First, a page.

[EM] MAV on electowiki
Abd ul-Rahman Lomax
abd at lomaxdesign.com
Sat Jun 29 10:31:54 PDT 2013
At 10:19 AM 6/28/2013, Chris Benham wrote:
>"...But I don't think it's realistic..."
>I don't think any of the "multiple majorities" scenarios are very
>realistic. Irrespective of how they are resolved,
>all voters who regard one or more of the viable candidates as
>unacceptable will have a strong incentive to top-rate all the
>candidates they regard as acceptable, out of fear that an
>unacceptable candidate gets a majority before their vote can help
>all the acceptable ones.
This is probably the opposite of what would happen. The pressure is
*heavily* toward majority failure, not multiple majorities.
Essentially, the comment assumes that a voter will think that another
candidate will get a majority in the first round before one of those
acceptable to them. This would indicate that those acceptable are not
frontrunners. While we have proposed to *allow* voters to vote for
more than one in the first round, that is mostly to avoid tossing
ballots for overvoting and to cover the rare situation that a voter
actuallyh does not know which of two candidates they prefer. Given
Bucklin amalgamation, it is *extremely unlikely* that voters with a
significant preference between A and B will vote for both in the
first round. The pressure to sincerely distinguish a favorite is high.
That largely vanishes after the first round completes without a
majority. Remember, it's rare that there are three viable candidates.
So, here, the voter only approves of one of them. Not two. If there
is a multiple majority in the first round, it's unlikely to be
outside of this set.
What is being said is that the voter strongly disapproves of one
viable candidate, so strongly that the voter wants to nail down,
absolutely do the utmost to prevent the election of this one, so the
voter approves of the other two, in the first round. I'd be amazed if
0.1% of voters actually voted that way, in a real election, outside
of this rare situation: the voter only knows the strong dislike for
one candidate, and is ignorant of all others, so votes antiplurality.
In that case, it would be a fair representation of the voter's
preferences. The problem is?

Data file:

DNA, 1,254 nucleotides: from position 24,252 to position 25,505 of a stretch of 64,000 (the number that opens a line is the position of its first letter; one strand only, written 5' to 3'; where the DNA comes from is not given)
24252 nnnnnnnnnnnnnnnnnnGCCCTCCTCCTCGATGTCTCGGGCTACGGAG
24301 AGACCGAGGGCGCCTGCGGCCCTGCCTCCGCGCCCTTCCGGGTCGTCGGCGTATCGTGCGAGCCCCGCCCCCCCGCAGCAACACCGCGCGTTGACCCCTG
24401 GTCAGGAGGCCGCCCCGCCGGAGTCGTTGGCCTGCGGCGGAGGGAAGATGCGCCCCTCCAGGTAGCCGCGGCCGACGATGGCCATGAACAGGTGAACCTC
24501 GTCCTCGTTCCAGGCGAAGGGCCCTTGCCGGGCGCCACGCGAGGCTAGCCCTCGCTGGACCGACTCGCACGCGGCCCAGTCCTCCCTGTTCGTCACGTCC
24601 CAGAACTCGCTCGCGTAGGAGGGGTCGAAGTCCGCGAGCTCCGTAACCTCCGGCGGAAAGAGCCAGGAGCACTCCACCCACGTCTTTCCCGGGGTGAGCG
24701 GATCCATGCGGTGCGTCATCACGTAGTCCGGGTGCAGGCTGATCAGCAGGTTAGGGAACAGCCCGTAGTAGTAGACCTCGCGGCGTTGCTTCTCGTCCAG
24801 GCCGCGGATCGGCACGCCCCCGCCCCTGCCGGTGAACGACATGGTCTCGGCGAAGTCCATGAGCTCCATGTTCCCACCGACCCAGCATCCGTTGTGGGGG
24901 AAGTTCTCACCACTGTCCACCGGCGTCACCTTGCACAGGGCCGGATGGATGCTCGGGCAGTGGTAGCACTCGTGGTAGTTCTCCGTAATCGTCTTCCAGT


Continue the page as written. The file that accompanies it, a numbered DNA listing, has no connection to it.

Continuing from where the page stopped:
>I still say that your suggestion only increases that incentive (even
>though maybe more psychologically than likely to cause extra actual
We cannot prevent voters from making up irrational reasons to do this or that.
>Forget about using the mechanism for resolving the (probably very
>rare) multiple-majorities scenario to try to gain some whiff of
I came to the conclusion that the problem with MAV is that it loses
the Range winner, so it damages SU, and that could reasonably
commonly occur. Multiple majorities *did* occur in real Bucklin
elections, though only in second or third rank. I don't recall all
the specifics. Voting for more than one was locked out in original
Bucklin. If the problem described *did* occur, that would be a reason
for demoting first rank votes that were overvoted, they would get
pushed, for Bucklin amalgamation, into second rank. (Which would be
much better than considering them spoiled. Or even to third rank, if
it were decided to make the top two ranks vote-for-one. But I don't
like this. I'd tolerate the first rank limitation, but would still
leave a meaning for overvoted first rank, for ballot position
assignment, it would be split, i.e., a half-vote each if it was two.)
>BTW, the "Majority Choice Approval" Bucklin-like method using
>ratings (or grading) ballots, simply elected the candidate whose
>majority tally was the biggest. I also prefer that to your
>suggestion. It and yours are simpler to count than the Mike Ossipoff
>idea I support.
That is basically Bucklin-ER. It has the virtue of simplicity. Ranked
Approval voting, preponderance of the votes at the majority-found
rank, or as a plurality result if all ranks have been collapsed.
EMAV is the same except that the ranks are interpreted as ratings and
the multiple-majority or plurality standard is based on a range sum.
That automatically deprecates lower-ranked votes, without eliminating them.
More information about the Election-Methods